How to Limit Personal Risk When Starting a Business

You’ve got to be pretty brave to start a company. The failure rate is pretty high, it’s a lot of hard work, and, if it goes wrong, you might find that you’re in a difficult position. However, it’s probably not fair that people are punished for trying something and failing — the hit to their pride will be hard enough, must they really suffer in other ways too? We think not. There are ways that you can limit your risk when it comes to running a business. We take a look at a few ways how below. Incorporate them into your business strategies, and you’ll find there’s a reduced chance of your business having a negative impact on your life.

StrategyDriven Starting Your Business Article | How to Limit Personal Risk When Starting a Business | EntrepreneurshipDo Your Research

It all begins with your initial research. You could save yourself a lot of potential heartache and trouble by simply ensuring that what you’re trying to establish is, indeed, a good idea. Too many companies begin trading before figuring out whether there’s a demand for their products or services, who the competition is, and so on. If all the evidence suggests that it’s not a great idea, you should pull the plug.

The Right Set Up

It’s recommended that you limit the legal risk that you could face if your company isn’t as successful as hoped. You can do this by having the right set up for your company. As a business owner, an LLC offers the highest level of protection. Your business debts will stay tied to the business, rather than to your name. Similarly, if there’s an issue of negligence, then your assets could be at risk, even if you were only indirectly involved. It’s much better to set up as an LLC, rather than a sole proprietorship, with which your company’s debts would also be yours.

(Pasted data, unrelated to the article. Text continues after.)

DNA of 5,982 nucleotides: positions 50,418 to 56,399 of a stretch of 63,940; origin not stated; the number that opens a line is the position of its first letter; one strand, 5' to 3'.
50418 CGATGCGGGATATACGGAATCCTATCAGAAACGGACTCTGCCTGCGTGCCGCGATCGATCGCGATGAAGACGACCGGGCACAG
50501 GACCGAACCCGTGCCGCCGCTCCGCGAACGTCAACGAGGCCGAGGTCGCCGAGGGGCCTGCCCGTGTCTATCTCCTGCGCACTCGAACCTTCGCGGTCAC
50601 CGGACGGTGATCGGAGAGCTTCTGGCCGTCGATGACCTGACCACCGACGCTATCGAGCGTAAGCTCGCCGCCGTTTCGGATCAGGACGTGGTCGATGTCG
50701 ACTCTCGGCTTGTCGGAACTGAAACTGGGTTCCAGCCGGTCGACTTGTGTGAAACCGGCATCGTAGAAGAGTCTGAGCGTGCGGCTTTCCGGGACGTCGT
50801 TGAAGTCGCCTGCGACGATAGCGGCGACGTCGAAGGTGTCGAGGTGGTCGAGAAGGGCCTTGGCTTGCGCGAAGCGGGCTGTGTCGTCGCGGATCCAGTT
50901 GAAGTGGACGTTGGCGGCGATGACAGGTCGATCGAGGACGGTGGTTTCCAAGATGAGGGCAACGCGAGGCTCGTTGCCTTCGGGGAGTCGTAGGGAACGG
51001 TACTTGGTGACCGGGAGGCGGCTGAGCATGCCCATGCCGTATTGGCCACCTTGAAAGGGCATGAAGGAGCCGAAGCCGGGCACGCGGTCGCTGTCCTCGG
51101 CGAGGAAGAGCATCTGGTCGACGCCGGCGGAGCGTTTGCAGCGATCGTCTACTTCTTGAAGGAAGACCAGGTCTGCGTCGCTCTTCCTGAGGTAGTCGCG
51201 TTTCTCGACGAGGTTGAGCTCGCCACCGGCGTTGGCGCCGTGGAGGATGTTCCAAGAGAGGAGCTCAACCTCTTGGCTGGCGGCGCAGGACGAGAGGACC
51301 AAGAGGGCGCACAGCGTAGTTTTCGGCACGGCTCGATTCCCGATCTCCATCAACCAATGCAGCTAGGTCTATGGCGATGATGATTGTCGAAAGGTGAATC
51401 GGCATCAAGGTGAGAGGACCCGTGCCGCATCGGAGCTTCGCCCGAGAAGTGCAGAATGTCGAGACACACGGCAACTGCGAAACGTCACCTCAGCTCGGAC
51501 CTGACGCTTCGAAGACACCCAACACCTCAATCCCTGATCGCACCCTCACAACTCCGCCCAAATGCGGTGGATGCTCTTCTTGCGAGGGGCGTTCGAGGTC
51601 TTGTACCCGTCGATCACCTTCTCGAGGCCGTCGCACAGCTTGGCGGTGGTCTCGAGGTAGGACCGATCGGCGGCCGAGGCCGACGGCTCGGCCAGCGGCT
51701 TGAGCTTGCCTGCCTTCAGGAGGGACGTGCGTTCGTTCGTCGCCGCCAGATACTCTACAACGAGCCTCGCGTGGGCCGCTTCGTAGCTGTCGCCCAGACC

Stringent Quality Checks

Of course, while you can protect yourself financially and legally, there’s no hiding when it comes to your reputation. If your company is involved in an accident that was verifiably your fault, then it won’t just be your business that it affects – your name will be affected, too. As such, it’s imperative that you’re conducting stringent quality checks to ensure that everything is safe and high-quality. It’s when corners are cut and checks are not carried out when troubles can arise.

Legal Matters

You might think that everything is going smoothly for your business, only to discover that you’re in trouble with the authorities. Why? Because you were lax when it came to your company’s legal matters. Because of the threat that unlawful practices can bring, it’s recommended that you outsource the jobs to a law firm. They’ll make sure that everything is watertight.

Keep Things Separate

Finally, for your own sake, ensure that you’re keeping your business and personal finances separate. There are plenty of advantages to this, but one of the most important is that it makes it much easier to manage your money, and to ensure that you’re not screwed should your business flop.

3 Things All Business Owners Need to Know About Risk-Taking

As pivotal as it is to be systematic and strategic with everything that you do in business, you also have to be open to a spot of risk-taking from time to time. To ready yourself for when that time comes for you, you need to know a few very important things.

Here’s are three things that you, as a business owner, need to know about the taking of risks:

1. It’s okay to predict disaster as it’s only natural

A business owner you might be, but you’re still a human being. As a human, you are naturally and inherently biased towards the predicting of disaster. For this reason, every time you seek to take a risk, there will probably be a voice in your head telling you not to take it because everything is bound to go wrong.

First of all, you have to accept that this is your inherent bias and that you’re always going to be fearful — it’s okay to be like this, it’s just who you are. Second of all, you have to do all you can not to let your fears guide you or push you towards making decisions. Of course, if the bad does, quite clearly, outweigh the good in regards to the risks you seek to take (after you’ve taken some time to look at them subjectively), then, yes, steer clear of them. Never, however, let your natural desire to predict everything going wrong guide your risk-taking actions.

2. When it comes to taking a risk, align yourself alongside experts

There’s nothing wrong with asking for help at any point in your career, as two or more heads are always better than one. This sentiment rings especially loud and true when it comes to risk-taking, though.